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PICASSO AND AFRICA (article first published : 2006-02-7)

Due to open in the Standard Bank Art Gallery in Johannesburg at the end of the week (February 10), Picasso and Africa is the culmination of an intense collaboration between Iziko’s South African National Gallery and the Musée Picasso in Paris. It is sponsored by Standard Bank, the French Embassy, Air France and the French Institute of SA. The third in a series to show the work of European masters, it follows the earlier exhibitions of Marc Chagall (2000) and Jean Miró (2002).

Born in Málaga in Spain in 1881, Pablo Picasso painted his first oil painting, The Picador at the age of eight. At 15, he attended advanced classes at the Royal Academy of Art in Barcelona and spent many years in Paris where he lived from 1904 to 1947 before moving to the South of France. His co-founding of Cubism, with Georges Braque, is considered to be one of his most important contributions to the art world. Picasso’s Analytic Cubism period lasted from 1909 to 1912, following his Blue Period (1901-1904) and Rose Period (1905-1906).

Picasso’s art was strongly influenced by sexuality. Apart from numerous relationships, he married twice and had four children by three women. He died at the age of 91 having left a considerable body of work including an estimated 13,500 paintings, 100,000 prints and engravings, 34,000 book illustrations and 300 sculptures.

The aim of Picasso and Africa is to display Pablo Picasso’s strong identification with the African continent. While he never visited Africa, he was inspired by its cultural vibe. After visiting Musée d’Ethnographie du Trocadero in 1907, he began to build up his own collection of African art and this was to amount to about 100 African artefacts during his lifetime.

However, those in the Musée Picasso are too delicate to travel and there are complications involved in borrowing items from Picasso family members. Therefore Picasso and Africa features African sculptures sourced from various South African collections which are believed to approximate works either in Picasso’s collection or those that he might have seen.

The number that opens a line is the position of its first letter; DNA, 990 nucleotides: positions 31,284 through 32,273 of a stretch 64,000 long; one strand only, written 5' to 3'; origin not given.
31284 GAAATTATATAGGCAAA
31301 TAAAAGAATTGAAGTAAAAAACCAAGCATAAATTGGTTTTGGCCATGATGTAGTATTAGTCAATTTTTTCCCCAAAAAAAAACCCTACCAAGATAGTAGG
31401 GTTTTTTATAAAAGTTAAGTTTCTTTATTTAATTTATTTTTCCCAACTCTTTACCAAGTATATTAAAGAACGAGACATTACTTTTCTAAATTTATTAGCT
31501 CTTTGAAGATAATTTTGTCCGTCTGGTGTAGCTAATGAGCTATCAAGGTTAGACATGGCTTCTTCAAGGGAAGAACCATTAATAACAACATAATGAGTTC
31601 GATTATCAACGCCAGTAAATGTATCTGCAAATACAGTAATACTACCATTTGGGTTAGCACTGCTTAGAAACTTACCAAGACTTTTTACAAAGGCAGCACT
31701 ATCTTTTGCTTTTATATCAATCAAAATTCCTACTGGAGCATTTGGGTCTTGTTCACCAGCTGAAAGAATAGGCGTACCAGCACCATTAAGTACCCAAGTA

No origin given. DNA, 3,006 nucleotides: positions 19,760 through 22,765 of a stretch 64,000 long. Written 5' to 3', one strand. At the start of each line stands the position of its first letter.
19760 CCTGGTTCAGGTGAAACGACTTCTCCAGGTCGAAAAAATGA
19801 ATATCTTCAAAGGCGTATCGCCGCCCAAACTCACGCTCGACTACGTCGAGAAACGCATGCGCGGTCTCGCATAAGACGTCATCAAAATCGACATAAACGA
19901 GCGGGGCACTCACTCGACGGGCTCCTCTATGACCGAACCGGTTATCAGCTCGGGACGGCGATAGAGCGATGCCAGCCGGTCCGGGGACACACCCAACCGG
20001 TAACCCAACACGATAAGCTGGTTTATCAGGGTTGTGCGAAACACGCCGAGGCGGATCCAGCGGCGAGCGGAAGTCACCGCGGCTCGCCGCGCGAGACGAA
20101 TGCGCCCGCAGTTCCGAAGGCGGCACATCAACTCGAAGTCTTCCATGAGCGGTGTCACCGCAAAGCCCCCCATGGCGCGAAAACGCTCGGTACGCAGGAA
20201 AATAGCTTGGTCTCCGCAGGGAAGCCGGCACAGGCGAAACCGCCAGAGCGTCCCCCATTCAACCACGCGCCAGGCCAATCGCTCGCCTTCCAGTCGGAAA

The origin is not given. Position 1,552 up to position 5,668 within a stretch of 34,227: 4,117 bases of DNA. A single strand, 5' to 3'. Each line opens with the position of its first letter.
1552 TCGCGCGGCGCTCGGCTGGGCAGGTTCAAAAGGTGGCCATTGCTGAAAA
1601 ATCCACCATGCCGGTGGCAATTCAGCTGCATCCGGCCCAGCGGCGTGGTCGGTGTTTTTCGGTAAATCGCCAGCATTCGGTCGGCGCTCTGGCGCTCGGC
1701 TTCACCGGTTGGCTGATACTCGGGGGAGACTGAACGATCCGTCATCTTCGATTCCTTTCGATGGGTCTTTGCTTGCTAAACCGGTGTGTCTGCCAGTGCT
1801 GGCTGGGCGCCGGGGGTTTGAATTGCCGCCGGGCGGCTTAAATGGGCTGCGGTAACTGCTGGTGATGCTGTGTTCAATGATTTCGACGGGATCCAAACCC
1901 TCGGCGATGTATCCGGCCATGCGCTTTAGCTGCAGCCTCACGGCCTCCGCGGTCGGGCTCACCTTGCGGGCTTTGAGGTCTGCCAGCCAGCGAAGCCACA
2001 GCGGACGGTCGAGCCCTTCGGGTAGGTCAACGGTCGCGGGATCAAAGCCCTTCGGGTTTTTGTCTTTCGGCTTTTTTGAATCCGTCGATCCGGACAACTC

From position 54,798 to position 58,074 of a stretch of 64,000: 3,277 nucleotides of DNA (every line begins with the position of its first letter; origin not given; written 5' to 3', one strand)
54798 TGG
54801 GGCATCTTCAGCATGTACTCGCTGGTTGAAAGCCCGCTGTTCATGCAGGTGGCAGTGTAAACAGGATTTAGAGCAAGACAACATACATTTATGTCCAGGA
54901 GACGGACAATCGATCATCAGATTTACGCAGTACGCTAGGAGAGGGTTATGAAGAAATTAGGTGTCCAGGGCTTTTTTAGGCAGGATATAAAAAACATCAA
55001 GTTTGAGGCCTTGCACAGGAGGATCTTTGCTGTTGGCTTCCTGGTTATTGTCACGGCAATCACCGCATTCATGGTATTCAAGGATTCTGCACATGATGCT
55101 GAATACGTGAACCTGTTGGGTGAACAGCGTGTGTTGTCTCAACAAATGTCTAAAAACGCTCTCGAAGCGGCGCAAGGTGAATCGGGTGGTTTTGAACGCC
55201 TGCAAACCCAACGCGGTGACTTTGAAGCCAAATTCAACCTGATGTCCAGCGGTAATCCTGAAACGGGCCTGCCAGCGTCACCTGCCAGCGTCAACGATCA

The African items are placed in the wide-open space of the central area of the gallery. If you stand among these masks and figurines and look through the gaps to the main area of the exhibition, it is easy to see the African influence on Picasso’s creative energy.

On show in Picasso and Africa are 113 works mainly featuring Picasso’s African inspiration created during the period 1906 to 1972. There are three paintings from the Musée National d’Art Moderne (Centre Pompidou) as well as three drawings from Picasso’s family and three works from South African galleries. The works range from simple sketches to major oils and sculpture.

The Picasso Museum only considers about 30 requests a year for loans of the artworks from all over the world. While this organisation will undertake to provide works for exhibitions elsewhere in the world, others are not. The sheer logistics of transporting hugely valuable artworks halfway across the world are daunting, to say the least. Frankly, if I were the custodian of works like these, I wouldn’t sleep until they were safely back under my roof!

The exhibition has taken three years to put together and congratulations are due all round for creating a fascinating and absorbing selection of work from this legendary artist. Several of Picasso’s paintings rank among the most expensive in the world and according to Artprice.com he heads the Top 10 Artists By Sales Turnover with a massive $89,642,208 and a top auction price of $16,6m.

There is a considerable educational component to Picasso and Africa which includes workshops and programmes. An educational supplement aimed primarily at Grades 10 to 12 also contains information for learners with special needs.

Picasso and Africa runs in the Standard Bank Art Gallery, corner of Simmonds and Frederick Street, Johannesburg, from February 10 to March 19. Phone 011 631 1889. Gallery hours Monday to Friday 08h00 to 16h30 (Saturdays and Sundays 09h00 to 16h00). Admission free.

The exhibition then moves to Cape Town to the Iziko South African National Gallery at Government Avenue, Gardens, where it will be on display from April 13 to May 21. Phone 021 467 4660. Gallery hours: Monday to Sunday from 10h00 to 17h00. Admission fee R10 (R5 children). Students and senior citizens free.

KZN art lovers will not be disappointed if they make the effort to attend the exhibition in either city. ArtSMart acknowledges the BusinessDay Art special edition Africa hosts Picasso dated February 2006. – Caroline Smart




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